What Does Chronic Pain Management and Addiction Treatment Look Like? 

Chronic pain management is a part of many people’s recovery programs. Addiction treatment is difficult when a person has chronic pain because opioids are more likely to end up in a cross-over addiction for those already struggling. With many chronic pain management options, some people need a plan that does not include opioids. In order to find positive support mechanisms and reduce opioid-associated harm, it means prescriptions are needed to identify appropriate measures that help people feel less pain but also manage recovery better. 

Positive Pain Outcomes

Prescribers of painkillers for people with addiction must be prepared to identify and intervene appropriately when misuse happens. At the same time, they have to search long and hard for approaches that avoid opioids and support pain management. The challenges of managing chronic pain in those who have developed opioid use disorders (OUDs) is critical. A new perspective on positive pain outcomes is necessary for building an appreciation of the nature of pain and the complexities of managing this for people in whom addictive tendencies reside. With an emphasis that is moving away from opioids towards alternative plans, it is helpful to think about a different approach that encompasses many avenues and seeks to bring new ways of healing to the table. 

Different Kinds of Energy

Some chronic pain is due to ongoing issues with injuries, while pain can be from acute issues, as well. Active treatments that include intervention procedures and medications may have important roles in ongoing treatment. Chronic pain and opioid or substance use disorders can occur at the same time, therefore making it more challenging to treat. Self-management of energy when pain is high means addressing the root cause and finding many ways to approach healing. Cognitive Behavioral Therapy (CBT) approaches healing from the perspective of reducing physical and psychosocial triggers for drug use. This helps people adapt thoughts, feelings, and behaviors that reduce symptoms and improve life. People with chronic pain issues may feel overwhelming but manageable pieces of the puzzle are going to include how to handle a few little things at a time rather than tackling the big picture all at once.

Twelve-step Programs

Self-help groups that include Alcoholics Anonymous (AA) are popular for people in recovery. These twelve steps evolved to help address pain from many angles. Chronic pain is one of the issues people discuss in AA, but mostly they focus on sobriety from drinking. Positive-focused groups can support people who deal with chronic pain but groups that focus specifically on this issue might be helpful in identifying with others who get the pain and know some tips for coping.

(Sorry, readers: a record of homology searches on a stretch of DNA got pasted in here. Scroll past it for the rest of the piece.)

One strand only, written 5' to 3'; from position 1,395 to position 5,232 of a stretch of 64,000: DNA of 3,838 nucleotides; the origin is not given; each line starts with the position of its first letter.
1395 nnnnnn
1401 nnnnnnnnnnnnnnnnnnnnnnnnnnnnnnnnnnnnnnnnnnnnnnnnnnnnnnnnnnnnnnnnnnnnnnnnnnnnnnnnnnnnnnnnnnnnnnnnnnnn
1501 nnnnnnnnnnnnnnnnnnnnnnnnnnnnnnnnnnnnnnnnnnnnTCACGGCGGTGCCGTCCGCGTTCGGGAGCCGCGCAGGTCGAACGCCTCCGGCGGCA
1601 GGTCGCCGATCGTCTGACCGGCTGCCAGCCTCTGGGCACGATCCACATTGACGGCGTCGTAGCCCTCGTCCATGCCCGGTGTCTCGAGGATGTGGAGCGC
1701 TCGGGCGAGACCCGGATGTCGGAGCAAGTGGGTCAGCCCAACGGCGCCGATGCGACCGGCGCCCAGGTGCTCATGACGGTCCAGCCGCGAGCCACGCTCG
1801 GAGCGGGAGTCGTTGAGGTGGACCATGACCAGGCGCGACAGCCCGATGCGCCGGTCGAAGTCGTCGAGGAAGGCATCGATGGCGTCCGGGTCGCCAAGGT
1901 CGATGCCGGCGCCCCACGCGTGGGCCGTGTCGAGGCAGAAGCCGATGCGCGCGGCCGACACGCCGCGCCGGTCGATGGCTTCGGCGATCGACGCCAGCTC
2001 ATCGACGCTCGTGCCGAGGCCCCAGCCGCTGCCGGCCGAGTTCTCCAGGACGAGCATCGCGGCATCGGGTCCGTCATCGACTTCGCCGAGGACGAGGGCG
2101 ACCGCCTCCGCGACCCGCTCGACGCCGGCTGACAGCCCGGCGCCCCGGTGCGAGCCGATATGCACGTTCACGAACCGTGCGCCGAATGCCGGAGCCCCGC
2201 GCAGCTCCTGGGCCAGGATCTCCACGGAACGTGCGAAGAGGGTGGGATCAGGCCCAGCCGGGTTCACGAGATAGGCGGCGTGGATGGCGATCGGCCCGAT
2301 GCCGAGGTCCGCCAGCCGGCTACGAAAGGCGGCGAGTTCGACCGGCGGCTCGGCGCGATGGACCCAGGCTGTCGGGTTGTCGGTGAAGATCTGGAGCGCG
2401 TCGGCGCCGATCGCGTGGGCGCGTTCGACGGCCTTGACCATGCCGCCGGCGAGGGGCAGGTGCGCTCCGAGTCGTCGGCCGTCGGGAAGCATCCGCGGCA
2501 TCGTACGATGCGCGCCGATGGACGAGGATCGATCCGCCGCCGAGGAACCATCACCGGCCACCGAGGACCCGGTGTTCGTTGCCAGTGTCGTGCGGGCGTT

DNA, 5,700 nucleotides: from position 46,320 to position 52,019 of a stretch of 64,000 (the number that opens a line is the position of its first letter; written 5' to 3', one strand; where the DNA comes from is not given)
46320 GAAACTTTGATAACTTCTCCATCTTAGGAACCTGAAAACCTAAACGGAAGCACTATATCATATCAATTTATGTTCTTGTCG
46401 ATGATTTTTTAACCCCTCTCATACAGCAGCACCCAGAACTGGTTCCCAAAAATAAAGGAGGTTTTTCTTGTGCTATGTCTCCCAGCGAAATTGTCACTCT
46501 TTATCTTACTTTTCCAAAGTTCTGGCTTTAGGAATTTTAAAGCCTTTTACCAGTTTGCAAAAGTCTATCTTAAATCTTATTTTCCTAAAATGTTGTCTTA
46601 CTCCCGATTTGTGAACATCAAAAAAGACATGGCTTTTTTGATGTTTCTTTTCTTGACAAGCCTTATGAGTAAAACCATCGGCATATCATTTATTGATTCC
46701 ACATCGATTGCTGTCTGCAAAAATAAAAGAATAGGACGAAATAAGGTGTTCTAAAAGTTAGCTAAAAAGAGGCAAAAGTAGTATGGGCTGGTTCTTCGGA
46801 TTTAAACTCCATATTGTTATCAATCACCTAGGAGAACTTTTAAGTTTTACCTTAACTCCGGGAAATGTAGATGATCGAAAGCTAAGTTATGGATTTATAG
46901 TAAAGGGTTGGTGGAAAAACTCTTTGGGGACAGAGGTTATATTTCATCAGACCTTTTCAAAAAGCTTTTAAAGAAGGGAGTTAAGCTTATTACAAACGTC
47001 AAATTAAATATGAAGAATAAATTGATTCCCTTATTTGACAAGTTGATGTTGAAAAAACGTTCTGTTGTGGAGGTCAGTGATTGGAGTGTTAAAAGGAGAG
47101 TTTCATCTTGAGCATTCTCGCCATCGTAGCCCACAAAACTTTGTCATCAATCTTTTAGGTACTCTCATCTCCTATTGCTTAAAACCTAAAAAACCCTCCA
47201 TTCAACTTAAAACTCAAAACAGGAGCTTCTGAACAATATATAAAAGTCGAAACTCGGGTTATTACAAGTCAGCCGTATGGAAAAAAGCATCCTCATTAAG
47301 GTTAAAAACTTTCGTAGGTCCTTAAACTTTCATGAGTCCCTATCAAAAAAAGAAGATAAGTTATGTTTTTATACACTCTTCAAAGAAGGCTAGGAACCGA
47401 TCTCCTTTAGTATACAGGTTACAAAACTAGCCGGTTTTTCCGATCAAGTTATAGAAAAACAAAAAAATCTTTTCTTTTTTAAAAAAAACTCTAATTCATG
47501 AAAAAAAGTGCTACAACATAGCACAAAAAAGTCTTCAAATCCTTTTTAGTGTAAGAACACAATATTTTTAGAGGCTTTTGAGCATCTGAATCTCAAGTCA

Getting enough exercise is important for most people who deal with daily pain. Treating it like a deconditioning of the brain means letting the body strengthen itself to deal with the challenges of recovery. Pain can be debilitating, causing people to stop moving, resulting in loss of joint motion and increasing pain. It also improves self-esteem and reduces drug cravings while improving outcomes for people with chronic pain. 

Meeting the Challenges

Interdisciplinary treatment means focusing on how to incorporate multiple modalities in the treatment of people with chronic pain and addiction issues. The challenge is providing effective treatment that gives them the care they need so they can heal from addiction. Tapering off opioids to try other medications, or methods of healing should be overseen by professionals who understand these challenges. Healthcare systems need to work better together for people’s care coordination when they struggle with co-occurring chronic pain and addiction disorders. A higher priority is on chronic illness management, rather than supported care, which means not everyone is getting the help they need. Implementation of these in diverse health care settings is difficult but necessary.

To reduce the challenges of treatment in these settings, health care providers do well to support policies that improve the care of chronic health issues. People need to be encouraged to engage in self-care while also bringing family and friends into the mix. People who are cared for holistically are going to be better off than those for whom treatment is unilaterally focused on one area of healing. Healthcare systems, treatment facilities, and professionals who help those with addiction need to create a multidisciplinary approach. This helps keep the focus on the whole person, one a single problem and provides solutions that work to create better systems overall. To get to a place of healing from chronic pain may mean coping better with it rather than making it go away altogether. Substances and other things mask the issues, but when the person is able to let go of the idea they can cure their pain, they may be able to live a more full life and embrace their life now while seeking support for the journey ahead with a new perspective. 

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